Apart from the Batman costume, Ben Affleck returned to play a dark man who was injured as a result of past tragedies. But when The Caped Crusader was one of the actor’s most disappointing works (although he was convincing as Bruce Wayne with a physical appearance like the live version of the legendary Batman action series: The Animated Series), The Way Back was one of his best performances. Maybe Afflect does not need a mask to perform optimally, as the characters in this film, who need to open themselves to move from the “black hole”.
Affleck plays Jack Cunningham, a construction worker who drowns himself every day in alcohol. After work he stopped by the bar, in the bath he brought a can of beer, while at work he secretly equipped himself with liquor. His wife, Angela (Janina Gavankar), left him and has now rearranged his life by getting a steady job and meeting a new man. Unlike Jack, Angela does not look at the world through a dark perspective. Top Movie Site
What makes Jack have that point of view? Slowly The Way Back will reveal it. The reason for Jack’s destruction, as well as other things such as the process of redemption to the element of sports drama that the film has, is actually a cliche. But Brad Ingelsby’s manuscript, which was later translated by directing Gavin O’Connor (Warrior, The Accountant), tried to distance himself from the cliché approach by suppressing dramatization, which allowed the audience to conclude independently, shocking and painful facts surrounding his character.
Jack is a drunkard, but I can empathize with his ignorance, with how frustrating when you are falling, people just routinely throw criticism, asking, “Why did you ruin your life? Why don’t you get up? “, Without understanding the pain. Moreover, his wife left him. Of course Angela is not mistaken. He was injured. He deserves to improve his life. But undeniably, it made Jack’s condition worse.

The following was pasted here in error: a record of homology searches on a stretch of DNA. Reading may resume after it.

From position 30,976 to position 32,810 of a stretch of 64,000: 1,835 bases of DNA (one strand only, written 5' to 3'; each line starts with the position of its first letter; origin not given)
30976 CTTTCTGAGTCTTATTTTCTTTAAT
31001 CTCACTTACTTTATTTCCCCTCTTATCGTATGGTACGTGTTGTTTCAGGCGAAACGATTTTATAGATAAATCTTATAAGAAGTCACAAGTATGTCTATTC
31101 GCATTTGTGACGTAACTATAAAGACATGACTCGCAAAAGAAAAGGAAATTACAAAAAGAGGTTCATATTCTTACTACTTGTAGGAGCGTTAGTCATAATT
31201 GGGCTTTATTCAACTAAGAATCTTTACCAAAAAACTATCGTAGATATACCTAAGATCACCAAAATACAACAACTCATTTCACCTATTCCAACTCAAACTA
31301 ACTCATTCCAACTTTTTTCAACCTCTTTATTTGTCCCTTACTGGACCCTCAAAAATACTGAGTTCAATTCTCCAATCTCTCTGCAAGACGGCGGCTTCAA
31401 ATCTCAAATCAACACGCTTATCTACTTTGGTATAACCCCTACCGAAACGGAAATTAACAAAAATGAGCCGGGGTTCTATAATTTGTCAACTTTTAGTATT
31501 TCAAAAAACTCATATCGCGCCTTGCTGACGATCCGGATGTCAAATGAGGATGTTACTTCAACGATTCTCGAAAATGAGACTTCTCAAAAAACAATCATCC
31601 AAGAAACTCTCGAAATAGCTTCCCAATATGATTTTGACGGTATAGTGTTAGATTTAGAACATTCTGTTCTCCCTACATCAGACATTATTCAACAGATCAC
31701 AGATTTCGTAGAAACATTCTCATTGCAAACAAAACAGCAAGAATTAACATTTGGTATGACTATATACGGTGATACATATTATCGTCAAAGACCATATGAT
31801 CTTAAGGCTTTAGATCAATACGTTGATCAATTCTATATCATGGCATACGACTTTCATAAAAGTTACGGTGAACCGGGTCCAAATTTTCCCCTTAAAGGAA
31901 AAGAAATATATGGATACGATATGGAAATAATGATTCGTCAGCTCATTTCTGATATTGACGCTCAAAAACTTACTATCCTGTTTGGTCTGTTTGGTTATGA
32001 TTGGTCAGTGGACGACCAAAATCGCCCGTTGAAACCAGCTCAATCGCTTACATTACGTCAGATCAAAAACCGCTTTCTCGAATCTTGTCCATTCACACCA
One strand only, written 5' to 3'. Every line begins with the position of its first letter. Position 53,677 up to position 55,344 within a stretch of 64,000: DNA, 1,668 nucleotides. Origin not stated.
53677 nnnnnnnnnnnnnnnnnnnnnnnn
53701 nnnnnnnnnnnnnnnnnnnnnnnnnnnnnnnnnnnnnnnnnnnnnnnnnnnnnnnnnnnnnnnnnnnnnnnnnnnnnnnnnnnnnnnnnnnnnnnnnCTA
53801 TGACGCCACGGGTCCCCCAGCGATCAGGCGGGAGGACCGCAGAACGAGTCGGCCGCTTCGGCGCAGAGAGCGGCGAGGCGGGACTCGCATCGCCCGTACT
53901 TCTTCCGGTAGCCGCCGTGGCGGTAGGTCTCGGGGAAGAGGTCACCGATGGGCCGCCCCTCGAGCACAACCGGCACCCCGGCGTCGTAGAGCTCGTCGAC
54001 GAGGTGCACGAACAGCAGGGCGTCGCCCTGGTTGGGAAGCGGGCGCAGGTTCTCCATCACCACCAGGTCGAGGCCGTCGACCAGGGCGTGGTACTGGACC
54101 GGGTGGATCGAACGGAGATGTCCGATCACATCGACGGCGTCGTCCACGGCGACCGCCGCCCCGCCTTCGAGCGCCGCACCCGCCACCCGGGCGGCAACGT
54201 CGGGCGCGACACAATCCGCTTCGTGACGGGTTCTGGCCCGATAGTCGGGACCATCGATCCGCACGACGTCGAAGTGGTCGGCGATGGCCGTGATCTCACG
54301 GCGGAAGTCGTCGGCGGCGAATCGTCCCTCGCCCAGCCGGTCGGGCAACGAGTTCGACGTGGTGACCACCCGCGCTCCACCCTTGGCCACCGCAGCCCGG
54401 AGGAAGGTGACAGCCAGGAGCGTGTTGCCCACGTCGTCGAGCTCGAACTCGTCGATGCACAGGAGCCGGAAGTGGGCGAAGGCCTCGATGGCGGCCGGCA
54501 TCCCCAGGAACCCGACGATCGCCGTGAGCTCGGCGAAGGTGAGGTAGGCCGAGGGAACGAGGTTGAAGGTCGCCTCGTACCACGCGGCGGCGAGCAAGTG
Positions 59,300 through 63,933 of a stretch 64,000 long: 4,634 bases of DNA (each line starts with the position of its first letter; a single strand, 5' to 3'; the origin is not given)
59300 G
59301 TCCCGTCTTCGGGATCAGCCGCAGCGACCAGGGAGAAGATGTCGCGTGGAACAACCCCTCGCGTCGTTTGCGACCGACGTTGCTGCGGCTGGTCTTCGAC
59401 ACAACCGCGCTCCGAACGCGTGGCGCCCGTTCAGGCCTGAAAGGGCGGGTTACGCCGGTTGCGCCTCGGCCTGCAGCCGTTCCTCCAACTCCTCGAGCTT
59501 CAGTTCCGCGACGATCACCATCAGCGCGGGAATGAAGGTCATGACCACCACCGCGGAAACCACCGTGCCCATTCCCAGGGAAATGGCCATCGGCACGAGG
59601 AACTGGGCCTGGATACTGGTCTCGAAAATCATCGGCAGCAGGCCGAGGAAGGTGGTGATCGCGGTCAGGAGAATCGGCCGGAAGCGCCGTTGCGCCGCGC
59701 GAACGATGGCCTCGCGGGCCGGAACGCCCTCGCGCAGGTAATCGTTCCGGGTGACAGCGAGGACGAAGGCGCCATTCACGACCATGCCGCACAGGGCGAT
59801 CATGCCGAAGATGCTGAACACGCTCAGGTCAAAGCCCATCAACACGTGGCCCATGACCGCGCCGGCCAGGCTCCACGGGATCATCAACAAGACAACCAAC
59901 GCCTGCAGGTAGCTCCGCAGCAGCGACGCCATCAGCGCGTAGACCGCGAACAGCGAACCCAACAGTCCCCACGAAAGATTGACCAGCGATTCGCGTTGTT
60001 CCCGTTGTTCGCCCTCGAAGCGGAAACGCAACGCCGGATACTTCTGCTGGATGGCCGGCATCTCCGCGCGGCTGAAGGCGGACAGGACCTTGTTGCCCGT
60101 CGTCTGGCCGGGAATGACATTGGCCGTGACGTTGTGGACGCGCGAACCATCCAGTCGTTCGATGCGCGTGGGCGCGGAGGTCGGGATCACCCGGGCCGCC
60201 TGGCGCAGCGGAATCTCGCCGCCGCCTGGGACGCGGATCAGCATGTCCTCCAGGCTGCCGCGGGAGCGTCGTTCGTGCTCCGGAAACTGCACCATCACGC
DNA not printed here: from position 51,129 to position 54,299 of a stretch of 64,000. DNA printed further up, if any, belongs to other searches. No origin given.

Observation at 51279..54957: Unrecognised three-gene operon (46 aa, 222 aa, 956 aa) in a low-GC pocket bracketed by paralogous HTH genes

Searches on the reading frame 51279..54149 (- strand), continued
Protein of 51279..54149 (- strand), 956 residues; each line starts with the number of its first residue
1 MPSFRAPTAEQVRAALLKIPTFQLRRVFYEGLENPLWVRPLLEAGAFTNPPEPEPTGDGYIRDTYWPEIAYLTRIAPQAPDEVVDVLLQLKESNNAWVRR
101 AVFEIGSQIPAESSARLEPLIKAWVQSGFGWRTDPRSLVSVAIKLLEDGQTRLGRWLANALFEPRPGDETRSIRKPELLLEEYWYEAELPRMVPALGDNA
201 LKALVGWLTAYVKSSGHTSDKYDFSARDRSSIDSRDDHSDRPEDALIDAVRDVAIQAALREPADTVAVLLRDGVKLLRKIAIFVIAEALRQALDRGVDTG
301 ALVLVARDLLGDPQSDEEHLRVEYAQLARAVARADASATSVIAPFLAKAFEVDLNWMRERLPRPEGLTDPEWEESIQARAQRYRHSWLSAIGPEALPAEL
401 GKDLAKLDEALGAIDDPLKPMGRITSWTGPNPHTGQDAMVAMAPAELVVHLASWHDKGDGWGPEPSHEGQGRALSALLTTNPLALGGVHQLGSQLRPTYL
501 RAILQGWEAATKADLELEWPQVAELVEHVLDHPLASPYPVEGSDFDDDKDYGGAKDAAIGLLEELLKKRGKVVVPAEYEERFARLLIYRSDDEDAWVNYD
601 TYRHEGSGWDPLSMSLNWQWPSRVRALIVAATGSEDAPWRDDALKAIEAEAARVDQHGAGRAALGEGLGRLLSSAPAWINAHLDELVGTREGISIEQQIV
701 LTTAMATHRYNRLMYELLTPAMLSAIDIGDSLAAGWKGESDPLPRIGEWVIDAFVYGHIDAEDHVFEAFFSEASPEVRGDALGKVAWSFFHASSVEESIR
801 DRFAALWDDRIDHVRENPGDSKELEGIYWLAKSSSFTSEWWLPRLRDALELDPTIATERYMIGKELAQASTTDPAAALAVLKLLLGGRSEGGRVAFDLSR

This is where Ben Affleck’s acting contributed. Playing subtly, Affleck is not imitating pain through outward appearances. As if the pain really eats away from the inside, creates a fragility that doesn’t make the audience hate it. We want him to rise, including when Jack was offered to train Bishop Hayes Catholic High School basketball team, a place where Jack was once known as one of the best players among students.
As I have already mentioned, The Way Back also permeates the clicheness of sports drama. Like Jack, Bishop Hayes’s condition was in ruins. Down on achievements, the quantity of the team is limited, while the players do not have adequate discipline. The direction is predictable. Both parties will awaken each other. The problem is, there is no intimacy between Jack and his foster children. Their interaction outside the match and discussion of tactics is so limited, to be able to make the audience feel bound, then support their actions on the field. Best Movie
Gavin O’Connor is indeed capable of processing drama elegantly, but it is not a matter of sport. The sequence of training, not to add insight about basketball, not even entertaining and igniting adrenaline. Likewise, the match, which is mostly only filled with short pieces of insignificant moments, such as a series of highlights where the footage is not selected. O’Connor failed to make the audience melt into the tension of the action chasing each other scores.
The Way Back could continue along the formulaic route, stopping at a point that most films would use as the pinnacle of its character’s glory. Instead, Brad Ingelsby carried his story on, making the film look like it had a fourth act. The decision was made as a form of rejection of simplification of the psychological dynamics of the grieving individual. If you choose the conclusion according to the formula, The Way Back will only make the protagonist chase yesterday, depending on “the good old glorious day”. But “the good old glorious day” is only used as a foothold to enter the true glory. Jack peered at the sweet side of the past to face the bitterness of the past, returned to a better old figure, then tried to move forward. Movie Review